With an unclear and generally uninteresting provenance to discuss Norwegian black metal band Nattverd‘s low potential for trivial information scrapes the mucosal readiness of my mind into a scum bucket, without care for anything but a direct focus upon their very straightforward sound. They’re from Bergen, they’ve been kicking around the idea of Nattverd as a project for at least twenty years, and doing it for a minimum of six years. The finite corporeal details of the bands existence intentionally sets no expectations for the past beyond their core ethos, which is best communicated as pre-’96 Norwegian black metal engorged with ‘modern’ atmospheric shapes. Plague, violence, and death clash with a warmly tuned production for an unnerving and excessive full hour of new-old ideas from old ghosts on the duo’s second album, ‘Styggdom’.
Though it may be a bit of a riddle to figure your way through the riddle of “Our past doesn’t matter, we play old music” the gist of it being that the artist’s intent is not curated beyond those who’re like-minded, a direct missile for folks with similar tastes. The specificity of influence here is something even the most introductory course in Norwegian black metal would reveal with very ‘easy’ nods to Darkthrone and Mayhem (among others) reinforcing Nattverd‘s worldview across the lengthy span of ‘Styggdom’. This second album won’t initially appear divergent from their debut full-length (‘Vi Vet gud Er En Løgner‘, 2017) on a superficial level until the nearly 10 minute mid-point on the album, “Heksebrann”, pulls away from the old cult and reveals the modern nudity of Nattverd‘s bigger picture; At this point their dirge swerves into lengthy atmospheric passages that incorporate samples, rock beats, and all of those filthy habits from the early 2000’s. The samples are a huge point of irritation for my own tastes but the effect was appropriate, providing me with minor frustration, headache and malaise after the full hour had expressed.
Disgust is a valuable reaction when most Norse black metal throwbacks inspire apathy. As plainly overused atmospheric black metal guitar technique seeps into revisionist history under the guise of 90’s throwback black metal with increasing frequency, the less people remember the specific violent attack of Norwegian black metal in its earliest phase. If I care enough to be revolted then those expectations were built up in an organic sense and in this particular case ‘Styggdom’ provide big riffs that compel and craft songs that are occasionally repulsive in their indifference towards rawness or aggression. Mork and Sjukdom have writ similar works in recent years, filling about a third of the album with ‘flow’ pieces and leaving the listener on the edge in waiting for the harder hitting stuff.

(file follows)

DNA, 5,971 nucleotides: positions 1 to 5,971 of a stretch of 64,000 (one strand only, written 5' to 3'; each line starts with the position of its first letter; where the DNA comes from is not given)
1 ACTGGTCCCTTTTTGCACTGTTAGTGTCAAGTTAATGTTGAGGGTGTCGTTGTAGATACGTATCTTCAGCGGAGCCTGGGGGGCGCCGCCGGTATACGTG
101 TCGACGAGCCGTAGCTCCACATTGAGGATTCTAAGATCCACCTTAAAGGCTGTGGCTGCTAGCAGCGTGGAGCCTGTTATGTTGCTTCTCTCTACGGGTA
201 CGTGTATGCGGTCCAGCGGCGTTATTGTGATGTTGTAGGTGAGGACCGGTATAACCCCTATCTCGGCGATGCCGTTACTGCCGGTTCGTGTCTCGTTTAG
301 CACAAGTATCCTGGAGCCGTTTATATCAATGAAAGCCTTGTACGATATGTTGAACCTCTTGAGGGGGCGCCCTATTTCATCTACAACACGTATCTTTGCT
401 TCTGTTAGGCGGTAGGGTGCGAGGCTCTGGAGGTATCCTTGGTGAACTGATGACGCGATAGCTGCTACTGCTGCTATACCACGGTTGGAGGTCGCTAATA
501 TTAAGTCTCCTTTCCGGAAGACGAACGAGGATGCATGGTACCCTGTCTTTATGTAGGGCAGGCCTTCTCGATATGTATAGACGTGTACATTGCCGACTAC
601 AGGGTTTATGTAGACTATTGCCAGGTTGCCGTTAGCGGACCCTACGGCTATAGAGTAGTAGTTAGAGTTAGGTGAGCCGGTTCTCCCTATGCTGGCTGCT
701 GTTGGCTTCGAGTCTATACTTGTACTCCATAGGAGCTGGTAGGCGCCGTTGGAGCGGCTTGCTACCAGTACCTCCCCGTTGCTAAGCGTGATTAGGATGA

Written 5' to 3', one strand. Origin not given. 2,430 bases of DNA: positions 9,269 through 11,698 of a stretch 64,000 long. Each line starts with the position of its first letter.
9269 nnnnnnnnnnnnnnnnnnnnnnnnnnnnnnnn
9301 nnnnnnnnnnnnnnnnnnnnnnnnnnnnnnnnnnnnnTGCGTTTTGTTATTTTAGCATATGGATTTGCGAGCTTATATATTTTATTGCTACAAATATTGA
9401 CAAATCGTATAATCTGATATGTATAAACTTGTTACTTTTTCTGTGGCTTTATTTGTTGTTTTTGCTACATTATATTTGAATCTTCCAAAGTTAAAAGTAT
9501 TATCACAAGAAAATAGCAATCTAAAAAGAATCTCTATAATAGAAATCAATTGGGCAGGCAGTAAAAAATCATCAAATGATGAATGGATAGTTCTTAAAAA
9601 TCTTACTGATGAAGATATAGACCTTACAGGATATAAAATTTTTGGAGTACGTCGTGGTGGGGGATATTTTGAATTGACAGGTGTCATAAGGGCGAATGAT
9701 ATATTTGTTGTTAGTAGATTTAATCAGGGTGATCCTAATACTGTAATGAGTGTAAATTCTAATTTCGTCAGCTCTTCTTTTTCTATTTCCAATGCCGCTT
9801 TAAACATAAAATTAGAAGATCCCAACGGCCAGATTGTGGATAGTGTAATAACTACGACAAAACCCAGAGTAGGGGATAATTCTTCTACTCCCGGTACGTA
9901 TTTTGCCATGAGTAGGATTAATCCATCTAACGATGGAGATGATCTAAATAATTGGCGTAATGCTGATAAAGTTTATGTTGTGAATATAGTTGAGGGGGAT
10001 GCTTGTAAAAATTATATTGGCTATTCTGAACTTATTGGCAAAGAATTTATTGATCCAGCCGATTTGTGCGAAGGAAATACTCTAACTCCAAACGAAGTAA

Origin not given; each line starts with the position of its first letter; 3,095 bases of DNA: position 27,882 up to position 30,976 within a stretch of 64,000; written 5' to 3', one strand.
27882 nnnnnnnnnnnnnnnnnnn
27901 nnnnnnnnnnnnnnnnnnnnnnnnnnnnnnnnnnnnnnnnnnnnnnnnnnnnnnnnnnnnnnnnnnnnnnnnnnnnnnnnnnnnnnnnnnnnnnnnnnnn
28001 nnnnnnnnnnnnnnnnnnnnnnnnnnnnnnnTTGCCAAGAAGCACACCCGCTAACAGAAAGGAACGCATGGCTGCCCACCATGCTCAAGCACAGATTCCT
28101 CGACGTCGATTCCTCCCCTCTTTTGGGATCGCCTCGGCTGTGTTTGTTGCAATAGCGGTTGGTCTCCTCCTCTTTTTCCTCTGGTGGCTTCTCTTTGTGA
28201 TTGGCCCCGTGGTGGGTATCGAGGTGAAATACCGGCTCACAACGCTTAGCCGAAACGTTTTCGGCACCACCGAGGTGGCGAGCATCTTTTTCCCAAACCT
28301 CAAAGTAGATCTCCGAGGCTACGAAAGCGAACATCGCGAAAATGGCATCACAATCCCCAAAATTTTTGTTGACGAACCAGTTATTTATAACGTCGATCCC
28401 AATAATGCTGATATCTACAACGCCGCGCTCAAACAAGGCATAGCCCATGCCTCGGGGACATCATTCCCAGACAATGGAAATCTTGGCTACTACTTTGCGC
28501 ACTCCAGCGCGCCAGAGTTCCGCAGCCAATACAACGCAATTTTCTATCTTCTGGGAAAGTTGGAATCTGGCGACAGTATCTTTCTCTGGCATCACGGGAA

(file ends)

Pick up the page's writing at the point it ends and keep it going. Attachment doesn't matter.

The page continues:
The trouble I’d hit around “Gamle Erik” is that it’d felt like the only way Nattverd could hold my attention was to (more or less) reference the dynamic of ‘De Mysteriis Dom Sathanas’ opening moments. Sure, bands have made solid careers of this (and it is too much of a generalization on my part) but, the point being that ‘Styggdom’ feels split into two personalities for the sake of not writing the same album twice. The results don’t entirely blend. “Hedninger av en svart verden” and “Heksebrann” sit in a separate bubble from “Skoddeskot” and “Gatelangs i land og rike”; Normally I’d read this as a good mix of variety but the effect of flitting between the two styles across the hour is unsatisfying, unnatural and hideous. Exactly what auld Norwegian black metal is meant to be, a suffering dark art that couldn’t care less about your indoctrination.
Did it win me over? Any reaction is a good thing, but ‘Styggdom’ is only great because it inspired a reaction at all. The morose moodiness of certain tracks eclipses their moderate takes on classic black metal riffing most of the time but there are a few inspiring jolts of early 90’s Norwegian fire along the way. An hour is far too long to jerk my ears between the two partially blended faces of Nattverd but to sit through the whole thing repeatedly eventually creates the desired result, a rotted soul-dragging battery into distraught illness. The unpure suffering of ‘Styggdom’ deserves some moderate recommendation for the pain it inflicts and the hopeful curiosity it stamps out.
Moderate recommendation. 3.5/5.0
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